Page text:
The National Botanical Gardens of Viña del Mar will celebrate their 100th anniversary in 2018 by adding 180 ha. (445 acres) to its present extent of 32 ha. (79 acres). The growth of the park will include the creation of new spaces for botanical studies, conservation and recreation. Of the nearly US$22.5 million planned for the new expansion, some US$3 million will be committed to 60 projects planned for the first three years.
Even at their current size, Viña del Mar’s National Botanical Gardens are already larger than the other four located within Chile, in Santiago, La Serena, Talca and Valdivia respectively.
Twenty ha. (50 acres) will be designated for conservation efforts with new areas developed for the protection of endangered plant species. At the far eastern end of the park, an area used for fostering native plant growth that was until now closed to the public will also be reopened.
Improved tourism infrastructure within the park will continue the trend in the park’s popularity amongst visitors. Today, roughly 140,000 people visit the park annually, a figure that has tripled in the last three years. As part of the expansion, new picnic areas, bike paths and hiking trails will be built along with a new information center.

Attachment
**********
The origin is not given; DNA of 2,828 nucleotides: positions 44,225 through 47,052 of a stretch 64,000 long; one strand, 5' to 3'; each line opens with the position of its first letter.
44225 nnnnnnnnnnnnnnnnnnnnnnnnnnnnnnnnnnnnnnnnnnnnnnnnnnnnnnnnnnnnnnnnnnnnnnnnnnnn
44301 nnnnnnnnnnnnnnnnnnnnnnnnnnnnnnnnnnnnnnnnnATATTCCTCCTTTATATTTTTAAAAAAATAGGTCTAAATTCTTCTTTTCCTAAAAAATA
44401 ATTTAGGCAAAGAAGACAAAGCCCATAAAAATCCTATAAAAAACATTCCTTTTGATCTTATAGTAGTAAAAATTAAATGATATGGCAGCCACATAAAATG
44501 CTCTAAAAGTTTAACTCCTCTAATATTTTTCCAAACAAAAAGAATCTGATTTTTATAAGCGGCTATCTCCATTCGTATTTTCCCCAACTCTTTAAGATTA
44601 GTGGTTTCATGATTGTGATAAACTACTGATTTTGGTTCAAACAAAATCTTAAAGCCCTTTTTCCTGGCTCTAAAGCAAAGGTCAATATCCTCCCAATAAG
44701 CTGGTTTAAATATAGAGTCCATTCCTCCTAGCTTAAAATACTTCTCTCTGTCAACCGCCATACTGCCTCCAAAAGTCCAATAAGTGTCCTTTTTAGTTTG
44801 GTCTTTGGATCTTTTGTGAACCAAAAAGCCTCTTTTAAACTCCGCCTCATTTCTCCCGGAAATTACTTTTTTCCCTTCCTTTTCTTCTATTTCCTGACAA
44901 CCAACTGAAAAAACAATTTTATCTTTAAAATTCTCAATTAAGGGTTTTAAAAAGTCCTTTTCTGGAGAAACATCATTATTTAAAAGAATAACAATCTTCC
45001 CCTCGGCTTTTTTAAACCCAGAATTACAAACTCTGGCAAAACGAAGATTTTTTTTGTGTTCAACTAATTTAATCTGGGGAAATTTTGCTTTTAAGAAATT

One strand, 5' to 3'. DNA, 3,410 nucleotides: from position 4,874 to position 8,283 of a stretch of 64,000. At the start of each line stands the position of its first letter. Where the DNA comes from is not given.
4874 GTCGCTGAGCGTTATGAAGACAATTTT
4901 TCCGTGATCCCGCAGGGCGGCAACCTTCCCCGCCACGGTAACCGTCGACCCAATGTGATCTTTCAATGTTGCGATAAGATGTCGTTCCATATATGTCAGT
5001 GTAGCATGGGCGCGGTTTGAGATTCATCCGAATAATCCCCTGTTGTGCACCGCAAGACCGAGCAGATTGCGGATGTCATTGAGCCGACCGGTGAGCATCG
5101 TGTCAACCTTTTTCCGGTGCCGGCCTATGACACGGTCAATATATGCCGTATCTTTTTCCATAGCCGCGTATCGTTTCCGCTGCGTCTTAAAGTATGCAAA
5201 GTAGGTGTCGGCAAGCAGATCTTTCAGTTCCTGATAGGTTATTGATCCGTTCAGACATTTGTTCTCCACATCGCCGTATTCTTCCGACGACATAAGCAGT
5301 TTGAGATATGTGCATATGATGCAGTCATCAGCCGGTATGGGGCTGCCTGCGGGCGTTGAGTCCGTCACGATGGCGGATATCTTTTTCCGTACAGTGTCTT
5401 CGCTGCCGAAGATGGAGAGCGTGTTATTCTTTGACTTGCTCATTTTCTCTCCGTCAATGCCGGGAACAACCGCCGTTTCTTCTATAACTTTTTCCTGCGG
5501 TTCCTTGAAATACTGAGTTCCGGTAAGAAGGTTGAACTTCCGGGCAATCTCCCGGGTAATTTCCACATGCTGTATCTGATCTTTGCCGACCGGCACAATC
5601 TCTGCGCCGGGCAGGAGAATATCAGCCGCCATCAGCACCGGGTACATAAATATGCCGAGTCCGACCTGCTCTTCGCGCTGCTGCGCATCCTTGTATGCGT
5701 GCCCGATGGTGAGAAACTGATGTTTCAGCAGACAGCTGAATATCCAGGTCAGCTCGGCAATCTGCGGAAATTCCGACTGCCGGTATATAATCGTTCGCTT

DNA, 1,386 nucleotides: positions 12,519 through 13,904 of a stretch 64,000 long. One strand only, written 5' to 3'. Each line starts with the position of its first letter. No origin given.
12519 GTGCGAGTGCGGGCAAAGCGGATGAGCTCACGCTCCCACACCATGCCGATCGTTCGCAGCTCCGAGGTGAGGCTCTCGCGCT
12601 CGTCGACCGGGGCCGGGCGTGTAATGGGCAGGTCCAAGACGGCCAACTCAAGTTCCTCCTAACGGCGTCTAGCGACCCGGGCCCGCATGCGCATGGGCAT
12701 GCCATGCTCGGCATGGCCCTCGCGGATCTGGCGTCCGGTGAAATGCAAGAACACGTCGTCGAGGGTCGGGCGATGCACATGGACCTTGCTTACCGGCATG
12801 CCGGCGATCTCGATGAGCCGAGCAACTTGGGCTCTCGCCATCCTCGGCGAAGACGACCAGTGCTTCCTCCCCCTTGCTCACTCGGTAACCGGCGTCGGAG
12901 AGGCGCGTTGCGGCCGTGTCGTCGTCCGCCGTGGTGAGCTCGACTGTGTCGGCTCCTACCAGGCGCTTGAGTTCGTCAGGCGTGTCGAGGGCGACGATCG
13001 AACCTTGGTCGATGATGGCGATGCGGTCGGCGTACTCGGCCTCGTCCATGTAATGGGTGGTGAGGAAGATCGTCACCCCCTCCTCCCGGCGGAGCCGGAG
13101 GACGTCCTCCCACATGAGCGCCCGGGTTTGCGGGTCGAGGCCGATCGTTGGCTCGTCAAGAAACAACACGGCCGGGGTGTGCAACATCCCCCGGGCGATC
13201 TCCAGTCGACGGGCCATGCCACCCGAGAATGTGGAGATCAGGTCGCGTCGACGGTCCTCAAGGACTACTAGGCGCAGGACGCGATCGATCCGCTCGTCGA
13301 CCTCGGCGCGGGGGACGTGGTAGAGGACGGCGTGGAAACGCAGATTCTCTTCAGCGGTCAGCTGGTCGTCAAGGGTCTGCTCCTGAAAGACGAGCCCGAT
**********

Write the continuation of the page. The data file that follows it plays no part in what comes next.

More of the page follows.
The Botanical Gardens occupy 32 ha. (79 acres) of the 397 ha. (981 acres) area once known as Salitre Park. The massive grounds were acquired between 1917 and 1920 by philanthropist and businessman Pascual Baburizza, who emigrated to Chile from the former Yugoslavia in 1892. The area was designed and planted in 1918 by French landscape architect Georges Dubois, who also designed Santiago’s Parque Forestal. In 1951, all of Salitre Park was turned over to the State.
Situated just outside Viña del Mar, the National Botanical Gardens are at the heart of Chile’s most populous region, home to nearly half of the country’s total population. About 1 million people live in the immediate environs of the park, which include the provinces of Valparaíso and Quillota just to the north. The more than 6 million inhabitants of the Metropolitan Region, which includes the city of Santiago and its surrounding municipalities, are also within easy reach of the Gardens, no more than two hours away on public transit.